3. SDNs skimp on clinical hours. I can’t speak for all nursing programs in the country, but I can tell you this… My program is broken into two distinct sequences: pre-licensure, in which we prepared to become RNs, and graduate-level courses, in which I am now enrolled. Our pre-licensure coursework was insanely challenging and our clinicals were insanely intense. In fact, we had more clinical hours than our BSN counterparts at the same university. And our clinical rotations featured clinical instructors who supervised our groups and led post-conferences. Regularly. We were not left to our own devices any more than an ADN or BSN student would be.
  4. SDNs skimp on nursing content. The only reason we didn’t actually get awarded BSNs at the point we finished our prelicensure track was some mumbo jumbo about undergraduate vs. graduate status and confusing the financial aid office (plus we needed two university-required religion classes that they could have easily built into the curriculum). But don’t get me started on that. My point is, my prelicensure program lasted longer (17 months) than some accelerated BSN programs and contained the same nursing content. Because we all had previous Bachelor’s degrees, we didn’t need to re-do an undergrad core curriculum.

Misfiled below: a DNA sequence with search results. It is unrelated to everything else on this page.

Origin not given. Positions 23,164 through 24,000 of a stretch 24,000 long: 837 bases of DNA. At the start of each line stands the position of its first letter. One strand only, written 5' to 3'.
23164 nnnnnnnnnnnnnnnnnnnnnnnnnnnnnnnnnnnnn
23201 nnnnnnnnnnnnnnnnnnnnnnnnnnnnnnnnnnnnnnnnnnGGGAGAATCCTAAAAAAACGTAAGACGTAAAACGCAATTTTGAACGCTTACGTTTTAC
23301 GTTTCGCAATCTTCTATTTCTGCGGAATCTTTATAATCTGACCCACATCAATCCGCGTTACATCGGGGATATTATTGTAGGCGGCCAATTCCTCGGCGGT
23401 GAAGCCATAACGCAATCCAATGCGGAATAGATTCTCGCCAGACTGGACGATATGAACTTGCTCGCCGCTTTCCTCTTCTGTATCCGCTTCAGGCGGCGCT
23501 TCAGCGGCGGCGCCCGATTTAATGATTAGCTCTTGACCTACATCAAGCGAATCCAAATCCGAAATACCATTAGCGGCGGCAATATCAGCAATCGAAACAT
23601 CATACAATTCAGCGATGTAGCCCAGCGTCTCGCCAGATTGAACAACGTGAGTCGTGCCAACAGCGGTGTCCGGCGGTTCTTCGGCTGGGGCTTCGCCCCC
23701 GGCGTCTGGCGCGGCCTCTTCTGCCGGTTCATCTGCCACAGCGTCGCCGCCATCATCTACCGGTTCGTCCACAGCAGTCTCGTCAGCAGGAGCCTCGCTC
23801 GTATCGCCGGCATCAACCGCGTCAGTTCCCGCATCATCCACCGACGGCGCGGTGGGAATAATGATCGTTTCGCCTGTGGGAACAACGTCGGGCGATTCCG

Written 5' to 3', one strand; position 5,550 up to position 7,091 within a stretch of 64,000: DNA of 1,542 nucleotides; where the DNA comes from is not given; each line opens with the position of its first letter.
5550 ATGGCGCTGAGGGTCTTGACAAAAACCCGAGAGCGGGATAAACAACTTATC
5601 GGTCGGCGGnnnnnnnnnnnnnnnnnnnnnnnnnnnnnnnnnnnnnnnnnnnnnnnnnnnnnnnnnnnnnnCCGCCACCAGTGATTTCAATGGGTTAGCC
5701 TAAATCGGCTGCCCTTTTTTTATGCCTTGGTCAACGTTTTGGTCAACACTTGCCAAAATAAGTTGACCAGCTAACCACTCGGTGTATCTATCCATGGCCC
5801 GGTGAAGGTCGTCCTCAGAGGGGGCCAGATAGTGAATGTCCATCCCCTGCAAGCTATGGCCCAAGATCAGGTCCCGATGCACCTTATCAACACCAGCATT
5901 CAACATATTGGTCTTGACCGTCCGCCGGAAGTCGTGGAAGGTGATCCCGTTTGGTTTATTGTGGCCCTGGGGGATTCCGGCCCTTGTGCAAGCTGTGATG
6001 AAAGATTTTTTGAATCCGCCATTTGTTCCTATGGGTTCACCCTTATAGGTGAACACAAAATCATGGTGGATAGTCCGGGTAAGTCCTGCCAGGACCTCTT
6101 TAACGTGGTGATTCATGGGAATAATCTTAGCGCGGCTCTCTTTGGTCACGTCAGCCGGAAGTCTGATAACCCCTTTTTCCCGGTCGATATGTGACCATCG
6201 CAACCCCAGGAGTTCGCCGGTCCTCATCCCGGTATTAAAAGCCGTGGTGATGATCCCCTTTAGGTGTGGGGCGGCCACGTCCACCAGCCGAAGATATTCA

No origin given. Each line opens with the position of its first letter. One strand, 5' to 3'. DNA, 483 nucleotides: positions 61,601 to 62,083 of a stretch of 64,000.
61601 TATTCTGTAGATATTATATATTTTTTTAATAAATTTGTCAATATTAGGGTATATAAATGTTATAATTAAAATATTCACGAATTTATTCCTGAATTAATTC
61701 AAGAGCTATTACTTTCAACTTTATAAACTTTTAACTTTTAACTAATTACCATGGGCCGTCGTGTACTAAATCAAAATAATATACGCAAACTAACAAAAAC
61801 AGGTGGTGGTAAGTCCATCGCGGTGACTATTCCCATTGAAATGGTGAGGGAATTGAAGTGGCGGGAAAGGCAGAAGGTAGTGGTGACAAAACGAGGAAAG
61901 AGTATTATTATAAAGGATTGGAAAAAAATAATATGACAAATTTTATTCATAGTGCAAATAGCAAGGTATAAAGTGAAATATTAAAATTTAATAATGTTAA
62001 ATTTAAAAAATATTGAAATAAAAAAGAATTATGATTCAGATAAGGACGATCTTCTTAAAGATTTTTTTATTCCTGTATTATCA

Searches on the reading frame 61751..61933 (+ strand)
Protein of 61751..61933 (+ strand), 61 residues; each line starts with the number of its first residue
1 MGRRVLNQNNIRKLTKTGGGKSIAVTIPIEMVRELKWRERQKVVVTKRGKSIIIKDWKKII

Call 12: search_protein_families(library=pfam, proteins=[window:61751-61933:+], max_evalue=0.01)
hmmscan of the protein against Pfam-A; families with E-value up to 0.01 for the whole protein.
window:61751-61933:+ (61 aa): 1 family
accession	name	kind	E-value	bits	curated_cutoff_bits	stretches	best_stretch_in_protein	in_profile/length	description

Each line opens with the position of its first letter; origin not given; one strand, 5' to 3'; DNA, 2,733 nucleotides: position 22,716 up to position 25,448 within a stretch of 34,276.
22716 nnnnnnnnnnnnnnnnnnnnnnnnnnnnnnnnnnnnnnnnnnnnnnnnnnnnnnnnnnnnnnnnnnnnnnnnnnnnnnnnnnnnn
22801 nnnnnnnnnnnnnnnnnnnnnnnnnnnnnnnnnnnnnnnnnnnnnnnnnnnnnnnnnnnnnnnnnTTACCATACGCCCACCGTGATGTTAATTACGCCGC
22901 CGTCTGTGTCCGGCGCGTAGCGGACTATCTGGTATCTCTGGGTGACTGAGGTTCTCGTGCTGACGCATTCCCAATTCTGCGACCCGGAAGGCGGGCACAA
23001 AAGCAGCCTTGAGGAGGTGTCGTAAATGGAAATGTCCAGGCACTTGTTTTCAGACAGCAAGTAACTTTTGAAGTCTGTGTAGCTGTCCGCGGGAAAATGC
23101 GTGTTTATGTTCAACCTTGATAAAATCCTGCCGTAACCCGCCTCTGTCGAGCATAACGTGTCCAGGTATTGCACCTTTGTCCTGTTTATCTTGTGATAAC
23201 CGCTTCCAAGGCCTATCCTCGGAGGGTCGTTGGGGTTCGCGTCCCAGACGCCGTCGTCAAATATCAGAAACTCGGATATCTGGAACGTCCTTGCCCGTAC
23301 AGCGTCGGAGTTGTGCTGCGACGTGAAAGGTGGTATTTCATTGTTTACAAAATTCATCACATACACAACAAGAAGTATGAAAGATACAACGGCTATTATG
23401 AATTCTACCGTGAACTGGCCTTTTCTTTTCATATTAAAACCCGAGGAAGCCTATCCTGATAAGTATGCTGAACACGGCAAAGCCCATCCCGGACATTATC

5. Who needs a nurse with an undergrad degree in French (or Anthropology, or Business, or Math)? I do! I’d also like a nurse who’s traveled the world, experienced a loss, had his/her own children and worked on a team. We may need a few tries learning how to start an IV or put in a Foley (doesn’t everyone??), but the skills and life experiences we bring into our work are unique and offer opportunities to find common ground with patients, express empathy and simply share what it means to be human. When we are invited into the intensely human experience of suffering, these abilities are irreplaceable.